KENNEWICK — A Kennewick man accused of hiring an acquaintance to kill a key witness in a drug trial to avoid going back to prison will spend the next 11 years behind bars.
Soloman Luke Swanson, 33, took a plea deal Wednesday in Benton County Superior Court that reduced the solicitation charge to felony harassment. Three counts of delivery of methamphetamine and one count of possession of meth with intent to manufacture/ deliver also were dismissed as part of the deal.
"I'm sorry," Swanson told Judge Bruce Spanner, adding that he will be different when he gets out.
"You're going away for a long time, my friend," Spanner said as a woman in the courtroom sobbed and shook her head. The woman's connection to Swanson is not known.
Swanson pleaded guilty to three counts of delivery of meth and was sentenced to seven years and six months in prison.
He then pleaded guilty to felony harassment and received a sentence of three years and seven months in prison, which will run consecutive to the drug delivery sentence.
Swanson's total sentence is 11 years and one month.
Deputy Prosecutor Art Bieker wrote in court documents that amending the charge of solicitation to commit first-degree murder down to felony harassment "will hold the defendant accountable and facilitate a plea in a matter that is difficult for the defendant and the state."
Defense attorney Larry Stephenson told Spanner that the plea deal was "a very favorable resolution for my client."
Swanson also was represented by Sylvia Cornish and Kevin Holt.
Swanson -- who goes by the name Luke -- first was arrested in early 2009 after he sold meth on five separate occasions to a confidential informant who was working with the Tri-City Metro Drug Task Force.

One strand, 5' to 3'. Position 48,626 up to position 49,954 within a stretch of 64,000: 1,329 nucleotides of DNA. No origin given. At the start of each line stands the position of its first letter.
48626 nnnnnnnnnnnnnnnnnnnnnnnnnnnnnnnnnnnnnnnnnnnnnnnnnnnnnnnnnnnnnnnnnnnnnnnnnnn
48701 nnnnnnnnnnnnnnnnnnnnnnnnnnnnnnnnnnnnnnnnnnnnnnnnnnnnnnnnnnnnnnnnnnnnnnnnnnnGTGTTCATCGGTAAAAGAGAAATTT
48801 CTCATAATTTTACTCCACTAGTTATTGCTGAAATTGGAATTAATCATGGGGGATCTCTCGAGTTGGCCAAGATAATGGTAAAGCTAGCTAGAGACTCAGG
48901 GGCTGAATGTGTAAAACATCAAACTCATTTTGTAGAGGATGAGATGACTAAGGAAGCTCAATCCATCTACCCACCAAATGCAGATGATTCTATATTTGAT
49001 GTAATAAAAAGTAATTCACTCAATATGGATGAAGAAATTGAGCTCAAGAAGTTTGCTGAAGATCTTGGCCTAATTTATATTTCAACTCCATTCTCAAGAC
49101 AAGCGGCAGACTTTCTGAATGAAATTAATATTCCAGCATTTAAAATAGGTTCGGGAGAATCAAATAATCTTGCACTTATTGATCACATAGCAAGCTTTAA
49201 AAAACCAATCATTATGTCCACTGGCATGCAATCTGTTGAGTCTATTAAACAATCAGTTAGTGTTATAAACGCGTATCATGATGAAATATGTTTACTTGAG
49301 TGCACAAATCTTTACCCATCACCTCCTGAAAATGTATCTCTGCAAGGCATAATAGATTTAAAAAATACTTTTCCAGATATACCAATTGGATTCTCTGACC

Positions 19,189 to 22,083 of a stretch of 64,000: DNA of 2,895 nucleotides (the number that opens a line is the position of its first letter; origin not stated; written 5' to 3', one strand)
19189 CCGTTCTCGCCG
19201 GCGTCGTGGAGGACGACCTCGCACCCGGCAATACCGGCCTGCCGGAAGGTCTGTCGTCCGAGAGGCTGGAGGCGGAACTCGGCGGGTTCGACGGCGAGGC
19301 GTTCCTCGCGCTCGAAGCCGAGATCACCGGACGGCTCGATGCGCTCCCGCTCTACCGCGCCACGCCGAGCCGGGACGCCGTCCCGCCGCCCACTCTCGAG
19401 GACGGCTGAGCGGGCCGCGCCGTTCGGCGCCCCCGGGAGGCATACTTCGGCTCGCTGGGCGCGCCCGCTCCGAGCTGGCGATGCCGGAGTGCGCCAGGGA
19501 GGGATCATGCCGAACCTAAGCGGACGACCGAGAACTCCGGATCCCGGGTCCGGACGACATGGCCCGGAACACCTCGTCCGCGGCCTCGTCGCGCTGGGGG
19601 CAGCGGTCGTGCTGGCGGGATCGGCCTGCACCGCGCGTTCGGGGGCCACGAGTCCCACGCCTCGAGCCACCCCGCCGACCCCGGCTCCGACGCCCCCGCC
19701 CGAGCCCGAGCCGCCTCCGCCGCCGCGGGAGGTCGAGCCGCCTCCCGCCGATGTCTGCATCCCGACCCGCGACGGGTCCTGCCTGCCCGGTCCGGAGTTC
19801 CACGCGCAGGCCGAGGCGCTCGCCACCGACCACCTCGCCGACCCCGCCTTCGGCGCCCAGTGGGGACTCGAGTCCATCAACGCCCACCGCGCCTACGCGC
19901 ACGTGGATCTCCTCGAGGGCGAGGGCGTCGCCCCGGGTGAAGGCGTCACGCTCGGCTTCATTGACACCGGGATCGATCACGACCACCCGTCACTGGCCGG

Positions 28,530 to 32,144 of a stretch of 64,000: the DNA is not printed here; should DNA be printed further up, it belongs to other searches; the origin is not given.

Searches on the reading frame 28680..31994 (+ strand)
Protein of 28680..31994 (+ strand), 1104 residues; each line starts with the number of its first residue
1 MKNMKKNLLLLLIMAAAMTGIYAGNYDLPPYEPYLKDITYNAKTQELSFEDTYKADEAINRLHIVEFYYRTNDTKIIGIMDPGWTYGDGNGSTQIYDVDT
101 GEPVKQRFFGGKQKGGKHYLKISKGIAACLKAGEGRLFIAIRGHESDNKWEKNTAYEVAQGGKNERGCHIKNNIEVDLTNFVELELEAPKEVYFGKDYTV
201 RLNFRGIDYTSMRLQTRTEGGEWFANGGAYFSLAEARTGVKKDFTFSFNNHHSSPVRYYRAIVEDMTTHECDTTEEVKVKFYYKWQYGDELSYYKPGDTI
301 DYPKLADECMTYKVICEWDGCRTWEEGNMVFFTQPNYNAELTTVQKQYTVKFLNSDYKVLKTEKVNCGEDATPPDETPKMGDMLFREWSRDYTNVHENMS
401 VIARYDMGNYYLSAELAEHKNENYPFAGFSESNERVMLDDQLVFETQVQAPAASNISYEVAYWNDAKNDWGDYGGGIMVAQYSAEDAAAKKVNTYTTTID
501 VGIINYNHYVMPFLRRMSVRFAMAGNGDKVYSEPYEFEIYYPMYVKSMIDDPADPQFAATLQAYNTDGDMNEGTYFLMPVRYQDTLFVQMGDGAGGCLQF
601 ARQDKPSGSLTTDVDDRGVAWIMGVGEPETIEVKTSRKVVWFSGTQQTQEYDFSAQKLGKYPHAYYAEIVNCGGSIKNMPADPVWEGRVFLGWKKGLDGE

Three of the sales allegedly were made while Swanson's children were in the home, court documents said.
Swanson was out on bail awaiting trial when he reportedly learned the name of the informant, along with her home address and the car she drove.
He said the woman was "taking his life away from him," and decided to take action, documents said.
In December 2009, Swanson met with an old acquaintance and told the man he needed the informant killed because "he did not want to go back to prison," documents said.
The hitman then tipped off Benton County sheriff's investigators, who worked with Kennewick police detectives to record the man's conversations with Swanson.
The hitman requested some expense money up front and was shown a wallet full of $100 bills, but was handed only one bill with a promise of more later, documents said. Swanson said that "his bodyguard, enforcer and 'tax man' would help" with the killing, documents said.
Swanson was arrested on the solicitation allegation after meeting with the hitman and hashing out plans.
During that final meeting, the hitman complained that his back was hurting from digging the hole and Swanson allegedly claimed that he also dug one, documents said.
The third case Swanson had, which was a drug delivery charge from a Dec. 10, 2009, incident where he allegedly provided a confidential informant with meth, was dismissed.
Bieker told Judge Spanner that the reason he was agreeing to dismiss the case partially was to get a deal on the other case and also to avoid having to reveal the name of the informant.
* Paula Horton: 509-582-1556; firstname.lastname@example.org